Five Things CIOs Need to Know about Anonymous

1. Nobody's in charge. "We are Anonymous. We are legion." This cryptic slogan is used by a band of hackers who call themselves Anonymous. Active for nearly a decade now, the group catapulted into prominence in the past year with attacks on PayPal, Visa, HBGary and Sony. Often called a hacking collective, Anonymous is essentially a movement. There is no central authority. From time to time, participants band together to launch "operations," led by a small group of trusted associates. The operation leaders write up orders and invite anyone who is interested to participate. Operations can happen online or in the real world.

2. Their attacks seem random. Roughly stated, Anonymous cares about digital freedom and exposing hypocrisy and corruption. Motives for their attacks may seem obscure to upper-level management, but they often make sense to geeks. The group first gained prominence for attacking the Church of Scientology and the Recording Industry Association of America. When PayPal, MasterCard and Visa stopped processing payments for WikiLeaks late last year, Anonymous saw this as a threat to the free exchange of information and attacked.

3. They're capable. Early on, Anonymous's hacking didn't amount to much more than the occasional distributed denial-of-service attack. Lately it's shown a scarier, more technically adept side. In February, members broke into HBGary's mail server and website, ultimately posting tens of thousands of the company's private emails online. Subsequent attacks linked to Anonymous, and its spin-off group Lulz Security, demonstrated mastery of attacks such as SQL injection, social engineering and controlling botnets. A favorite attack is to "dox" a company they don't like: This means breaking in and exposing the personal information of corporate officers and their families.

4. They're international. Although English is the language of choice for most communications, alleged members have been arrested in Holland, France, Italy, Spain, the U.K. and the United States. And Anonymous has encouraged spinoff groups globally.

5. The P.R. motivates them. Many of those who join Anonymous see themselves as hacktivists--a new breed of online protester whose activities gum up cyberspace in much the same way massive demonstrations gum up city streets. The ultimate goal seems to be changing public perception more than disrupting business. PayPal, MasterCard and Visa experienced some Web downtime, but payment processing was unaffected by the attacks. The real pressure comes from the news stories. Nobody wants their brand linked to a hacker attack.

Join the CSO newsletter!

Error: Please check your email address.

Tags security

More about PayPalRecording Industry Association of AmericaSonyVisa

Show Comments

Featured Whitepapers

Editor's Recommendations

Solution Centres

Stories by Robert McMillan

Latest Videos

  • 150x50

    CSO Webinar: Will your data protection strategy be enough when disaster strikes?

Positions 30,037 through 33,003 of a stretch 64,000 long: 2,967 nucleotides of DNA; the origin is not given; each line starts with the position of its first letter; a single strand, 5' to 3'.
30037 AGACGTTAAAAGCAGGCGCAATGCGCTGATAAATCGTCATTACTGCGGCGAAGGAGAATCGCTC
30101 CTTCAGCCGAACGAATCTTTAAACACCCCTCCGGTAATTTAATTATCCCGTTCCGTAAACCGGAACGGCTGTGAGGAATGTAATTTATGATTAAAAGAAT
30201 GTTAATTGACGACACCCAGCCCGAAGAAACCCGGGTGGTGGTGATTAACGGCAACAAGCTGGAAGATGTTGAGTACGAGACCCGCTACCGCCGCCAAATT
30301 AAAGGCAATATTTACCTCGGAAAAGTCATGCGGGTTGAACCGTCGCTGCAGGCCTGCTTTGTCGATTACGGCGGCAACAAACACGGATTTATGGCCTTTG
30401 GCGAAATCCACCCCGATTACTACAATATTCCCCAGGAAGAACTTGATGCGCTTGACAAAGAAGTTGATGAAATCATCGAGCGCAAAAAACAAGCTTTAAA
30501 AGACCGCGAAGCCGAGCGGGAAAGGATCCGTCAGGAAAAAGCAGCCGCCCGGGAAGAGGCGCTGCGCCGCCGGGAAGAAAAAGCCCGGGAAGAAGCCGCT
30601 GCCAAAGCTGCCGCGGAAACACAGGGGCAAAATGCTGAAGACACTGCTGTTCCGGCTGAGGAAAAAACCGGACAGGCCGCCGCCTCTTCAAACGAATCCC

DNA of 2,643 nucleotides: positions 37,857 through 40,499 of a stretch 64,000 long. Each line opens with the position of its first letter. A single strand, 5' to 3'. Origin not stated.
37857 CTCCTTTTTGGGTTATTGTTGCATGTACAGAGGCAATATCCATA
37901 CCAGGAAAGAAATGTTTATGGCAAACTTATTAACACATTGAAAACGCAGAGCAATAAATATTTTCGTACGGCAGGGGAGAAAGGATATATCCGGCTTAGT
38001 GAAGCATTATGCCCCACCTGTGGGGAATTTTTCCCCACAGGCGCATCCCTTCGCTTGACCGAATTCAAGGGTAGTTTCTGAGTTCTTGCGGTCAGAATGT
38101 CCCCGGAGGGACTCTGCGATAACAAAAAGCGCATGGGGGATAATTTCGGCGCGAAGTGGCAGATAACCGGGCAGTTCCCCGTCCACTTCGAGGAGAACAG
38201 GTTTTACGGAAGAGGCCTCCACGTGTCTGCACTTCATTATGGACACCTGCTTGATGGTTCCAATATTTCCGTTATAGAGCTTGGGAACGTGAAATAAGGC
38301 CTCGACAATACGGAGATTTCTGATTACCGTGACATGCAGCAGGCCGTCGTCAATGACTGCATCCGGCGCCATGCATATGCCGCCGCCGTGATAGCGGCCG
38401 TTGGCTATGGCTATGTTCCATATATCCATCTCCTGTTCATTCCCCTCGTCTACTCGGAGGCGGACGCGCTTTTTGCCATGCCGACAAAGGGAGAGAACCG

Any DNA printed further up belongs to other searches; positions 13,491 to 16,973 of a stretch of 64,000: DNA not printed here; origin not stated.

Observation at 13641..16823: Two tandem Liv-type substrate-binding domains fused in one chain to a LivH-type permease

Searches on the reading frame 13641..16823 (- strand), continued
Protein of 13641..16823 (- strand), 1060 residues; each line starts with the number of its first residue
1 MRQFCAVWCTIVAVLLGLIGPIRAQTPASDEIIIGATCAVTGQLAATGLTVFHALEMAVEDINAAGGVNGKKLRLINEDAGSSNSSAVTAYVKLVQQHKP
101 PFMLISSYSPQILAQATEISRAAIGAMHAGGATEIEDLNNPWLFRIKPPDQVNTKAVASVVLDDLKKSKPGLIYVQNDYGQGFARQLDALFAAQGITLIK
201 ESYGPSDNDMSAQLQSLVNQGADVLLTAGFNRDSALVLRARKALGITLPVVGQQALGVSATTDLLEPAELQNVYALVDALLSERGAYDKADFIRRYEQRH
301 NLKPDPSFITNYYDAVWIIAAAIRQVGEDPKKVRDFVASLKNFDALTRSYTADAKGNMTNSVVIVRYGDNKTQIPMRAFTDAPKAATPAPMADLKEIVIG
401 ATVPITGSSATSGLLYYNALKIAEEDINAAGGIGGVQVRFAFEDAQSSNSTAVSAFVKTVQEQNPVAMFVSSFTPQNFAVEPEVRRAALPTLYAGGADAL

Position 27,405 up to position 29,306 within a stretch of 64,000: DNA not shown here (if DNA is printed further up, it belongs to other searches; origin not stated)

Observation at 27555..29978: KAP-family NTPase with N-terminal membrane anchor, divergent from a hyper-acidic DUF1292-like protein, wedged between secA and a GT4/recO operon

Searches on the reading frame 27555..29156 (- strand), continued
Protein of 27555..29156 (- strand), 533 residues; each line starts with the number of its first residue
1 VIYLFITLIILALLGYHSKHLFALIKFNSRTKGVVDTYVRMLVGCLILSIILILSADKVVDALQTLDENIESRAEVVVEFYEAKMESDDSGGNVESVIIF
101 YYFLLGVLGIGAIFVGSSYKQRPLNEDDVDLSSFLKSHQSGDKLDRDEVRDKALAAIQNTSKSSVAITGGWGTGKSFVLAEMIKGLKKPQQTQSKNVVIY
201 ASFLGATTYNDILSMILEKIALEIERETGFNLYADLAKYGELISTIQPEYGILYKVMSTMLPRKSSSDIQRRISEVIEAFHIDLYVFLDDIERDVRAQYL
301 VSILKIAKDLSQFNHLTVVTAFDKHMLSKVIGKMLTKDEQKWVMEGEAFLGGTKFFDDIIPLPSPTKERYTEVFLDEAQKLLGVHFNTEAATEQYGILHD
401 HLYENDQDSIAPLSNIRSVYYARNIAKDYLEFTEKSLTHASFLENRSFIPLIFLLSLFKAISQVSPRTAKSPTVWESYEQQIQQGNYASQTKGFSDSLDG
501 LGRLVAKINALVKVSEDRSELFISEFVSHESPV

Speakers: - Paul O’Connor, Engagement leader - Performance Audit Group, Victorian Auditor-General’s Office (VAGO) - Nigel Phair, Managing Director, Centre for Internet Safety - Joshua Stenhouse, Technical Evangelist, Zerto - Anthony Caruana, CSO MC & Moderator

    Play Video

  • 150x50

    CSO Webinar: The Human Factor - Your people are your biggest security weakness

    ​Speakers: David Lacey, Researcher and former CISO Royal Mail David Turner - Global Risk Management Expert Mark Guntrip - Group Manager, Email Protection, Proofpoint

    Play Video

  • 150x50

    CSO Webinar: Current ransomware defences are failing – but machine learning can drive a more proactive solution

    Speakers • Ty Miller, Director, Threat Intelligence • Mark Gregory, Leader, Network Engineering Research Group, RMIT • Jeff Lanza, Retired FBI Agent (USA) • Andy Solterbeck, VP Asia Pacific, Cylance • David Braue, CSO MC/Moderator What to expect: ​Hear from industry experts on the local and global ransomware threat landscape. Explore a new approach to dealing with ransomware using machine-learning techniques and by thinking about the problem in a fundamentally different way. Apply techniques for gathering insight into ransomware behaviour and find out what elements must go into a truly effective ransomware defence. Get a first-hand look at how ransomware actually works in practice, and how machine-learning techniques can pick up on its activities long before your employees do.

    Play Video

  • 150x50

    CSO Webinar: Get real about metadata to avoid a false sense of security

    Speakers: • Anthony Caruana – CSO MC and moderator • Ian Farquhar, Worldwide Virtual Security Team Lead, Gigamon • John Lindsay, Former CTO, iiNet • Skeeve Stevens, Futurist, Future Sumo • David Vaile - Vice chair of APF, Co-Convenor of the Cyberspace Law And Policy Community, UNSW Law Faculty This webinar covers: - A 101 on metadata - what it is and how to use it - Insight into a typical attack, what happens and what we would find when looking into the metadata - How to collect metadata, use this to detect attacks and get greater insight into how you can use this to protect your organisation - Learn how much raw data and metadata to retain and how long for - Get a reality check on how you're using your metadata and if this is enough to secure your organisation

    Play Video

  • 150x50

    CSO Webinar: How banking trojans work and how you can stop them

    CSO Webinar: How banking trojans work and how you can stop them Featuring: • John Baird, Director of Global Technology Production, Deutsche Bank • Samantha Macleod, GM Cyber Security, ME Bank • Sherrod DeGrippo, Director of Emerging Threats, Proofpoint (USA)

    Play Video

More videos

Blog Posts

Market Place